It was all gloom for cricket, with little action all-year, laced by under-performance, as the sport continued to stagger.
Zimbabwe’s tour of New Zealand in January saw the Black Caps winning the tour’s only Test match, three one-day internationals and two Twenty-20 matches.
The unofficial T-20 home Tri-series that included South and Bangladesh, however, saw a full-strength Zimbabwe side clinching the series in June.
But the country went on to lose both their two Group C fixtures at the T-20 World Cup in Sri Lanka in September.
The ICC Under-19 Cricket World Cup in Australian in August saw Zimbabwe winning only one match of their two Group C matches where they lost to India and West Indies.
The Under-19s went on to lose to Scotland and Papua New Guinea in playoff matches before posting a 70-run win over Namibia in the 15th place playoff.
Former national team captain Tatenda Taibu quit the game “for good” at a ripe age of 29 to fully pursue his church commitments.
A dark cloud engulfed local cricket when former batsman and national team coach, Kevin Curran, died on October 10 after collapsing while jogging a few hours before his Mashonaland Eagles’ match against Mountaneers in Mutare.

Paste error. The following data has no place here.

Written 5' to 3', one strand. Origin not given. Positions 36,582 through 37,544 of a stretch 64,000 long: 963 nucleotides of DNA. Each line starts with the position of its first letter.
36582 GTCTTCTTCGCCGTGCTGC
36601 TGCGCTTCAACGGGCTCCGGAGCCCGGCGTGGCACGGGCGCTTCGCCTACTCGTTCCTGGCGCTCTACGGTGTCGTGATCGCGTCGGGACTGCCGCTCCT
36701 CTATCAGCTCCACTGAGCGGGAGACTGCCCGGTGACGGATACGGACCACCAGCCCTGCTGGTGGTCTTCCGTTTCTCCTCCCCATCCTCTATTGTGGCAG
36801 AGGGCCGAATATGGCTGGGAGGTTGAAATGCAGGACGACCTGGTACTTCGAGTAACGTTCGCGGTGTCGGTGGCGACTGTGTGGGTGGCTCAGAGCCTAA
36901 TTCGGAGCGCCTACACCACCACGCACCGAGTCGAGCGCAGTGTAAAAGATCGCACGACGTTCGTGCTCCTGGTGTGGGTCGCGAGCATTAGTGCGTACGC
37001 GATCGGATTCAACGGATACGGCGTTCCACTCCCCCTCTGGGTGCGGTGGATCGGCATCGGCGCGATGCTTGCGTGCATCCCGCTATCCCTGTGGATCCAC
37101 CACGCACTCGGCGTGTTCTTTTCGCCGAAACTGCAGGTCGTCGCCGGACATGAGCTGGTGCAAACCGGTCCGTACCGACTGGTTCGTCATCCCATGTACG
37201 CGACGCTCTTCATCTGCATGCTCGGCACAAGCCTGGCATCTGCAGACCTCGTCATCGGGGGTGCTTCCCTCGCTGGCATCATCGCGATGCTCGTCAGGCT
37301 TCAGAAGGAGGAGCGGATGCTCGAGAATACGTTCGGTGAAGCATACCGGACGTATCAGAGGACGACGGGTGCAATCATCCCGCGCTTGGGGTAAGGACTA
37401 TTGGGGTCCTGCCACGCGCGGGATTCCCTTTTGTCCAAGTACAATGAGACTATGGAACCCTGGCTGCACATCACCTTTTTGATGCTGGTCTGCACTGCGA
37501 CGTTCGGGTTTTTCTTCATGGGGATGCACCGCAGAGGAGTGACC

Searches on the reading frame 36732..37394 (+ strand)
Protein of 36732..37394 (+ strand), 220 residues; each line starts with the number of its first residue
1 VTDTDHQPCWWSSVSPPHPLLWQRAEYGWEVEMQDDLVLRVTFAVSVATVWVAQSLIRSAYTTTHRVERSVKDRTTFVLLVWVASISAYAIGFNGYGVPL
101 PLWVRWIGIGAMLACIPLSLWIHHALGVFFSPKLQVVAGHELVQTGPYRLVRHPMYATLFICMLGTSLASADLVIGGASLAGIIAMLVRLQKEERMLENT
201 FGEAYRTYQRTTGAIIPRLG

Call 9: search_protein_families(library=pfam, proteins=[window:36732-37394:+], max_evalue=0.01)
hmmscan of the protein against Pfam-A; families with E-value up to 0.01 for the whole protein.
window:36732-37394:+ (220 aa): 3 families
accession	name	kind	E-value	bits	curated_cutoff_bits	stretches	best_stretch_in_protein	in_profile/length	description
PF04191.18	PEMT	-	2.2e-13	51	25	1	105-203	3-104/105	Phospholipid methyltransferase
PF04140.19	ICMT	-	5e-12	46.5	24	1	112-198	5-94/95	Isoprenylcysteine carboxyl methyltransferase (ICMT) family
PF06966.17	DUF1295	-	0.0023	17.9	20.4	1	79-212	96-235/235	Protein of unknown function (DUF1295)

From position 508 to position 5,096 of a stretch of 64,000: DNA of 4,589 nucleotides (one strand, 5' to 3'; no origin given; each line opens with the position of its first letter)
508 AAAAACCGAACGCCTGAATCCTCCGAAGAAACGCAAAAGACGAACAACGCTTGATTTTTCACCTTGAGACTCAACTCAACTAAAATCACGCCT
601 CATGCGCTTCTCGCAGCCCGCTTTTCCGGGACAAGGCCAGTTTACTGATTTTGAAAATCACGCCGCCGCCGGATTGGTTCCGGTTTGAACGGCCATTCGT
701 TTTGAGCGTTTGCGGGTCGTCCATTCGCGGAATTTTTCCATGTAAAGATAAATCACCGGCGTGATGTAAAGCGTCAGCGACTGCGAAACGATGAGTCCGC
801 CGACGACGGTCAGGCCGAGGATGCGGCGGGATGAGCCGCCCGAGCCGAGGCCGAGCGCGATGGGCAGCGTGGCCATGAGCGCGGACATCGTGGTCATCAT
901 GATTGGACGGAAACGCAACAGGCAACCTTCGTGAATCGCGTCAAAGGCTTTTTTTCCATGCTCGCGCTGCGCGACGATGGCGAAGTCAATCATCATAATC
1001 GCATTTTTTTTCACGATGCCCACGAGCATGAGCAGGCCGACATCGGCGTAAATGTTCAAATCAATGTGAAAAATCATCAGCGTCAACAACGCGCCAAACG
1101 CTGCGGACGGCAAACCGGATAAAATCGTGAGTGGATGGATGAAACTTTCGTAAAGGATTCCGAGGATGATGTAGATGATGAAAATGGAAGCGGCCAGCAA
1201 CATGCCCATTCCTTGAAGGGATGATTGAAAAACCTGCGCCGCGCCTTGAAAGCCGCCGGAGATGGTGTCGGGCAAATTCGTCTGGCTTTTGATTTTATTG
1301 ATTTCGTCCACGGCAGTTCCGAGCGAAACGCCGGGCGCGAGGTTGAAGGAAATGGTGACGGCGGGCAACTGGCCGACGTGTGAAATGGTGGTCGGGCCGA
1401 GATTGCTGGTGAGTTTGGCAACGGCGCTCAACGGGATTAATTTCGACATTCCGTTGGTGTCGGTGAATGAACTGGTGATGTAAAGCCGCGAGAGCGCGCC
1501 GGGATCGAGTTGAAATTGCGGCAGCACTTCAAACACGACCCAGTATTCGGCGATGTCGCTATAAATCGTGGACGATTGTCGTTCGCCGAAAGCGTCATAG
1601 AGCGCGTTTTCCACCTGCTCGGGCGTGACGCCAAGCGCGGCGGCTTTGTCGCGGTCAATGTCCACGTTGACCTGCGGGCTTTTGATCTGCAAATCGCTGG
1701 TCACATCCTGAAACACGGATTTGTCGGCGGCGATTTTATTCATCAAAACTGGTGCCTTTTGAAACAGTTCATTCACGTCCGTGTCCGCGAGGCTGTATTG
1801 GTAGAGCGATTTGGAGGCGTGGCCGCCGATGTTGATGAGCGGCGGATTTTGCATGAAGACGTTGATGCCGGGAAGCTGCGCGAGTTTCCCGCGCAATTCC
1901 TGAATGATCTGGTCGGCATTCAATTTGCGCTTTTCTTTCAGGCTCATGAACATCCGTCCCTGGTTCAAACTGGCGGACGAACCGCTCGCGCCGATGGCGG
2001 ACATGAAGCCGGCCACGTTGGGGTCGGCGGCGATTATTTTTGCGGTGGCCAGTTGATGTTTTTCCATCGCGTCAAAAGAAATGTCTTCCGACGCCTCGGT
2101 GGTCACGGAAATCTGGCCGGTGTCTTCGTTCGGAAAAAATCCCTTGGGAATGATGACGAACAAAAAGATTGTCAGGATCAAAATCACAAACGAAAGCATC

The Zimbabwe Open failed to take place after a brief return due to lack of funding. Zimbabwe’s brightest tennis prospect, Takanyi Garanganga, gave everyone reason to believe that he could be the next best thing to happen to the country’s tennis when he clinched his maiden singles professional title on the ITF Futures’ Circuit in Turkey in September. The 22-year- old won the Turkey F35 and 36 tournaments in Belcontti, Turkey, before wrapping the year with the ITF Futures One Circuit on home soil earlier this month.
Although he failed to win any major title, Zimbabwe Sportsperson of the Year, Brendon de Jong, posted three straight top-four finishes on the PGA Tour. It was also a season in which he ended ranked 41st for the first time since his debut year on the PGA Tour in 2007.
Another Zimbabwean, Ryan Cairns, won two Sunshine Tour events, his first professional victories.
United States-based teenage golfer, Sean Crocker, won the Ventura County Junior Golf Association tournament earlier this month.
Rated as one of the best players in the world, the 15-year-old also came out 16th out of 200 young golfers at the Junior World Golf Championships in San Diego, California, in July.